Students often struggle with where to find work experience. You can refer your students to Medify’s free work experience tool, which shows work experience placements throughout the UK.
You can find useful tips for your students in our Admissions Guide.
Students can also gain indirect experience by reading books written by doctors that depict their real experience.
COVID-19 has made it harder for students to obtain their usual work experience. Here are extra tips to help your students:
For GCSE, medical schools typically require English, Maths and Sciences with a grade of 6 or higher. However, the exact GCSEs varies significantly between the medical schools, so it is advisable to refer to the full entry requirements.
At A-level, usually AAA is required including chemistry/biology.
As you'll have realised by now, there are many different elements to consider for getting into medicine.
The #1 tip is to prepare early, which helps spread out the different commitments and provides students with more time to focus on their A-level assessments.
Starting preparation early also means students won’t miss out on medical school places due to not selecting the required subjects, or not having certain GCSE grades.
Students apply for medicine through UCAS. Medicine can only be selected for four of the five choices.
Choosing a medical school depends on a range of factors, including the location, teaching style, rankings, student to staff ratio, research options and cohort size.
It is worth applying to a ‘dream medical school’ as long as your student meets the minimum requirements, but they should also apply to places that give more realistic chances of admission.
For students who don't do well in the UCAT or the BMAT, two universities (University of Buckingham* and University of Central Lancashire) do not require an admissions test.
*Buckingham Medical School is considerably more expensive compared to other medical schools.
A personal statement should demonstrate the experiences and skills that make a student well-suited for medicine. It is used for interview selection and to provide information for interviewers to base their questions on.
Here are three top tips to help guide your students on writing their personal statement:
1. Start early
You should encourage your students to start preparing their personal statements early to give them plenty of time for writing and improvement.
2. Be succinct
There is a maximum of 47 lines of text or 4,000 characters. Every word has to count.
3. Don’t use generic templates or examples
The personal statement should show specific and personal reflection of their experience and its relevance to medicine. Students should avoid stitching together texts from model examples.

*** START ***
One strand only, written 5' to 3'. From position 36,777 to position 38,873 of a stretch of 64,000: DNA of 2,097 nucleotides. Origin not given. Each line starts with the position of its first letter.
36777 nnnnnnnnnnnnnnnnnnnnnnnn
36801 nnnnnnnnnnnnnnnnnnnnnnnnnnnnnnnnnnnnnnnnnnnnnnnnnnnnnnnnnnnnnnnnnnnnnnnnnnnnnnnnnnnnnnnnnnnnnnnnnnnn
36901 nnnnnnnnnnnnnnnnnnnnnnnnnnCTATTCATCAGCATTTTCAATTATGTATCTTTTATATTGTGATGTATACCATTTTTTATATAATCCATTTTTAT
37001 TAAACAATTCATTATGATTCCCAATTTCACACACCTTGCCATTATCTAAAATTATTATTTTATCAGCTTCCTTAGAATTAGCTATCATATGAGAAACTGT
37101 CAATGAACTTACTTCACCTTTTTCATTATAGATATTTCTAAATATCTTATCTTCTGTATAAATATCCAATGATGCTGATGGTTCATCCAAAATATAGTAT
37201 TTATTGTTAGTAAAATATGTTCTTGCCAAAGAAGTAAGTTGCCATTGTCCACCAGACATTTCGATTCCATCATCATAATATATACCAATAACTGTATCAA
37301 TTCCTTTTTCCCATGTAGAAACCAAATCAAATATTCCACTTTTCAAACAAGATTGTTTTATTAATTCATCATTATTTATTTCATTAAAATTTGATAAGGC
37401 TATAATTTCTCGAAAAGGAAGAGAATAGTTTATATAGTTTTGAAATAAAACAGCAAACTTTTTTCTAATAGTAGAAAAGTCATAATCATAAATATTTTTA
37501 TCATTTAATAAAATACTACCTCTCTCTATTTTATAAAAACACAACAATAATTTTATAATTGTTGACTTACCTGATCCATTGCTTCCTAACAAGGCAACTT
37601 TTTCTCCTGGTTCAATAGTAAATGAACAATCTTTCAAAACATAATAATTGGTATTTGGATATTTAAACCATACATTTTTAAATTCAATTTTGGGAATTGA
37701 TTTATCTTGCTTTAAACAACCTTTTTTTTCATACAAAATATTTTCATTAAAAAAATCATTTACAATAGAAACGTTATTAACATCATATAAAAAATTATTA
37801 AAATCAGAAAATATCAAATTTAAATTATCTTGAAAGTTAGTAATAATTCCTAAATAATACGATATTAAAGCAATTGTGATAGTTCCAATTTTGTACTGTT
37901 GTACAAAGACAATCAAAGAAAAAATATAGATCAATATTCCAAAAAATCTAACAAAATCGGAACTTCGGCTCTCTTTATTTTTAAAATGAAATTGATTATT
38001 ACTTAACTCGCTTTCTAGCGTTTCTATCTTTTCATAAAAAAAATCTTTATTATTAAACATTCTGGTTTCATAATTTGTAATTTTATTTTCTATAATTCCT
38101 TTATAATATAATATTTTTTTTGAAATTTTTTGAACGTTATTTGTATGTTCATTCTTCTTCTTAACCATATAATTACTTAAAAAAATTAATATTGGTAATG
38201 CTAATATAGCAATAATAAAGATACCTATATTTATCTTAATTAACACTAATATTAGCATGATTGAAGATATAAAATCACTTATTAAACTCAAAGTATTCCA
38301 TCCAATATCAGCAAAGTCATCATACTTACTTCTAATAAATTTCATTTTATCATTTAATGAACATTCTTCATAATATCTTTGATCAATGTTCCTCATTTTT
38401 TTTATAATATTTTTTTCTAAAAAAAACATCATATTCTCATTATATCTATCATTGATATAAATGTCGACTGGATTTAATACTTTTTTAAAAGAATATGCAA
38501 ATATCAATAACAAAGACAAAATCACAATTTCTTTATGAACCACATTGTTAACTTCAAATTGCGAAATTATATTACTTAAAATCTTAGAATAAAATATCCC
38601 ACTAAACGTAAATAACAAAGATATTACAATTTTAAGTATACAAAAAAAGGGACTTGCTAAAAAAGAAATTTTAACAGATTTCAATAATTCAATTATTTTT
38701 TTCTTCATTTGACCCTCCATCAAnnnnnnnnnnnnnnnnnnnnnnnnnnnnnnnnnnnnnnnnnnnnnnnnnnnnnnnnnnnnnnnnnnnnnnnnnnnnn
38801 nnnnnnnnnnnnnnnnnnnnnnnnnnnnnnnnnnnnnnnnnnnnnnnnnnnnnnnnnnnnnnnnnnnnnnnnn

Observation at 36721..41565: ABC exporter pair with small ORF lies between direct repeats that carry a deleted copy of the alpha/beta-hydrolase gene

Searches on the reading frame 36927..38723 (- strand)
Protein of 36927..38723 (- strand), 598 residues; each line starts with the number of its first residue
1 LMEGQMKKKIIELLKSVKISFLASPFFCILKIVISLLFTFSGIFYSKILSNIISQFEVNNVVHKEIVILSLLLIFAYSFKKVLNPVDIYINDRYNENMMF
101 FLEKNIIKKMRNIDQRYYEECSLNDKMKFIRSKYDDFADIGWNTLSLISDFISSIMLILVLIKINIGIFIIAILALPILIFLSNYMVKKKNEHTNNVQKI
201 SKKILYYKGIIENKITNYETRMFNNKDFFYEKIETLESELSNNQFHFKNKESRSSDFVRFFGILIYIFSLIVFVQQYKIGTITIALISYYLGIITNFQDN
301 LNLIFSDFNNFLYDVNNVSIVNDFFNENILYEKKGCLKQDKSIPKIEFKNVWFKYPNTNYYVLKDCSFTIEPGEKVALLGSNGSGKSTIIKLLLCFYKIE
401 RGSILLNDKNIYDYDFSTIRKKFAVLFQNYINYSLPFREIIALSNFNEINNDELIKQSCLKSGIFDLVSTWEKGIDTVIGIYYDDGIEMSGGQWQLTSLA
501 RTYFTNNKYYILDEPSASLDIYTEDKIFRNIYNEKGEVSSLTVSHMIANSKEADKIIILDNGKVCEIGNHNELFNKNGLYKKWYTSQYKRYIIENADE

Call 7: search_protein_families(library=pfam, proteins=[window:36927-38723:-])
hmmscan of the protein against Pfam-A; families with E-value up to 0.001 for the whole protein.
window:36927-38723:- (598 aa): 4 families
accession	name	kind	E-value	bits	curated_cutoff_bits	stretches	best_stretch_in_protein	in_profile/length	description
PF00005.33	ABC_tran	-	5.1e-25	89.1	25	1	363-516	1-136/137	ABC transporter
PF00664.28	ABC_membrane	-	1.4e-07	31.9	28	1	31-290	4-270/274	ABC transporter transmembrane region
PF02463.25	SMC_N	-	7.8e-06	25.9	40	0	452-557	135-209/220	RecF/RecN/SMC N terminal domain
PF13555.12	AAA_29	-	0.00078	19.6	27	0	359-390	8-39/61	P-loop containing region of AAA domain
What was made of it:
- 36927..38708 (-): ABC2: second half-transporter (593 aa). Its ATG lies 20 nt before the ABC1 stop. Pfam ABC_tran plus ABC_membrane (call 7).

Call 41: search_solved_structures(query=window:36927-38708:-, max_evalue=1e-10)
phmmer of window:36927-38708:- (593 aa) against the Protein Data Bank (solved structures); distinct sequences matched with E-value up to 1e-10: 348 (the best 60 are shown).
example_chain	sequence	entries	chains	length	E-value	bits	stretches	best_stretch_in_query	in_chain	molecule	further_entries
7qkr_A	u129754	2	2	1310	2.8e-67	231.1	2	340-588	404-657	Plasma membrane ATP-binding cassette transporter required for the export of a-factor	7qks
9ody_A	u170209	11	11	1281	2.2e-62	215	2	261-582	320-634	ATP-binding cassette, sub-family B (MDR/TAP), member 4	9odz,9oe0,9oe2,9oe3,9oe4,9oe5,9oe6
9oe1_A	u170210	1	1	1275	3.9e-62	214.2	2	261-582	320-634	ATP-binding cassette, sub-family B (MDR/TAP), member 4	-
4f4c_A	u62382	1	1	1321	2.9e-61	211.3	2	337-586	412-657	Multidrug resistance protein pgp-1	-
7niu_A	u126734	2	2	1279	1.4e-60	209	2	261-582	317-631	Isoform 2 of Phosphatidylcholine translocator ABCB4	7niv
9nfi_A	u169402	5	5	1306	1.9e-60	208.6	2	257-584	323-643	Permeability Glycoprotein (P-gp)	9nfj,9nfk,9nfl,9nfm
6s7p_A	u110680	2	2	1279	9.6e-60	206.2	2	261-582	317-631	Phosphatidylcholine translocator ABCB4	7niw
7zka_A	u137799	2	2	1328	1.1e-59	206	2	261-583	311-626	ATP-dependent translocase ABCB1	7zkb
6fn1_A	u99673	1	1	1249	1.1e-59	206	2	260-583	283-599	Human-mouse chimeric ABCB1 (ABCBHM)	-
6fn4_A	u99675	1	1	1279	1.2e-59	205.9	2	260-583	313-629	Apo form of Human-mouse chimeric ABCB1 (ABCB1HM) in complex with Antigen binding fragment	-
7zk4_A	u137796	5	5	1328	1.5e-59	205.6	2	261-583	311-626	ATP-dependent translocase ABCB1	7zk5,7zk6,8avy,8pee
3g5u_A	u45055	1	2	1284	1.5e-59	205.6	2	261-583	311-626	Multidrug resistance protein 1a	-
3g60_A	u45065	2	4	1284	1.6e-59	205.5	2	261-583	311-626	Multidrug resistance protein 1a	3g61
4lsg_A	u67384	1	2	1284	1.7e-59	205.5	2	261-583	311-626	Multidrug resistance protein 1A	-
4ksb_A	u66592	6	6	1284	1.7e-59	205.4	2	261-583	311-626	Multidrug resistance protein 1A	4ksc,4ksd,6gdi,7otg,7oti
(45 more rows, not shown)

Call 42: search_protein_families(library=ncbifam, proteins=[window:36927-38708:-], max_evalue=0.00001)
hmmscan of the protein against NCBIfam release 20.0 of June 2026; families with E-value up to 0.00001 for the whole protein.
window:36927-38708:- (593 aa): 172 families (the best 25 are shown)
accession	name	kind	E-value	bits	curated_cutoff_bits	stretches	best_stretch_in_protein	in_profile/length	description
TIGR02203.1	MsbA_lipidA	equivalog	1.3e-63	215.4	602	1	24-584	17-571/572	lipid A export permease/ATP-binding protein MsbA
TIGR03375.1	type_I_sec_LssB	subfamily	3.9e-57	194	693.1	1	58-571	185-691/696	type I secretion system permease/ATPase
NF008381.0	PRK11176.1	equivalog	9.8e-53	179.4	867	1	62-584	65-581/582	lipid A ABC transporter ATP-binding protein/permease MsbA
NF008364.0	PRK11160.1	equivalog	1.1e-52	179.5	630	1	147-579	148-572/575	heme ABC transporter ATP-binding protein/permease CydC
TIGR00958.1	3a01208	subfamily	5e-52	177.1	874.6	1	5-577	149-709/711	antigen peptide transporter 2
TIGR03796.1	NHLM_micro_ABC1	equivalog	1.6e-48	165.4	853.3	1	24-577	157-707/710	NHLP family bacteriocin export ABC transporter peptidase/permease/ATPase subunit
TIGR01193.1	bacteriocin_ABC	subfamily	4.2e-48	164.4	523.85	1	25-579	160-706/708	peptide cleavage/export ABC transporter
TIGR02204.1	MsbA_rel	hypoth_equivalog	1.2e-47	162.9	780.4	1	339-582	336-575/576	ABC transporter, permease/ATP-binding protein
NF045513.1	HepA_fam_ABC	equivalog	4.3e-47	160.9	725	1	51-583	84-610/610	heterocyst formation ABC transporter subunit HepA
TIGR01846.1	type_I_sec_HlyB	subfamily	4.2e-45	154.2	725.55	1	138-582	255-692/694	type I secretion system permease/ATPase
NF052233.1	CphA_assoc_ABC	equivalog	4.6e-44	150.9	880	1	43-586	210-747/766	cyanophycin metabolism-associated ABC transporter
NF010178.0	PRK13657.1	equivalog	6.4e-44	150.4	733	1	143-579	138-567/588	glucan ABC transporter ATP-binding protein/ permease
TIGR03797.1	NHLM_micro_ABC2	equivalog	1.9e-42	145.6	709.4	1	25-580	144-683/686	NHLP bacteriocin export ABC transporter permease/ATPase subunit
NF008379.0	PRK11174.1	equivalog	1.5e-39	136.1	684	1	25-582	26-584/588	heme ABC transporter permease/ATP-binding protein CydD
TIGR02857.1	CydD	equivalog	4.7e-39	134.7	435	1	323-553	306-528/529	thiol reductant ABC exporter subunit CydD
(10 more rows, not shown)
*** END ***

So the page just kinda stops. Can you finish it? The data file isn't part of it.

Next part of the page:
Use our Admissions Guide to further help your students. We also offer a Personal Statement Online Course with in-depth tutorials, guidance from admissions experts, and over 100 personal statement examples for just £20.
You can proofread your student’s personal statement, but ideally they should also have feedback from medical students or doctors who went through the same process.
The teacher’s reference includes information about your student’s educational or social disadvantages, academic potential, motivation, commitment and suitability for medicine, as well as any additional information.
Some medical schools don’t refer to this at all, but others consider them before offering an interview, and sometimes even for final selection. It is limited to a maximum of 47 lines of text or 4,000 characters.
You also need to remember that your student has the right to request for a copy of your reference under the Data Protection Act 2018.
If your student doesn't receive an offer for medicine, getting a place through Clearing could be an option.
The universities which offer Clearing differ from year to year, so it is worth checking these universities each year, as students need to act fast to secure a place.
Studying medicine abroad is also an option, such as in:
If a student is keen to study a healthcare-related course outside medicine, there are several options to choose from, including nursing, physiotherapy, psychology, midwifery and public health.
Medify was established in 2009 with a vision and mission to widen access to medicine by providing affordable products and services to help students. Currently, 2 in 3 medical school applicants use Medify to prepare for the UCAT.
Please email us for any queries on medical school admissions, or for information about obtaining access to Medify's UCAT Online Course for your students at a discount.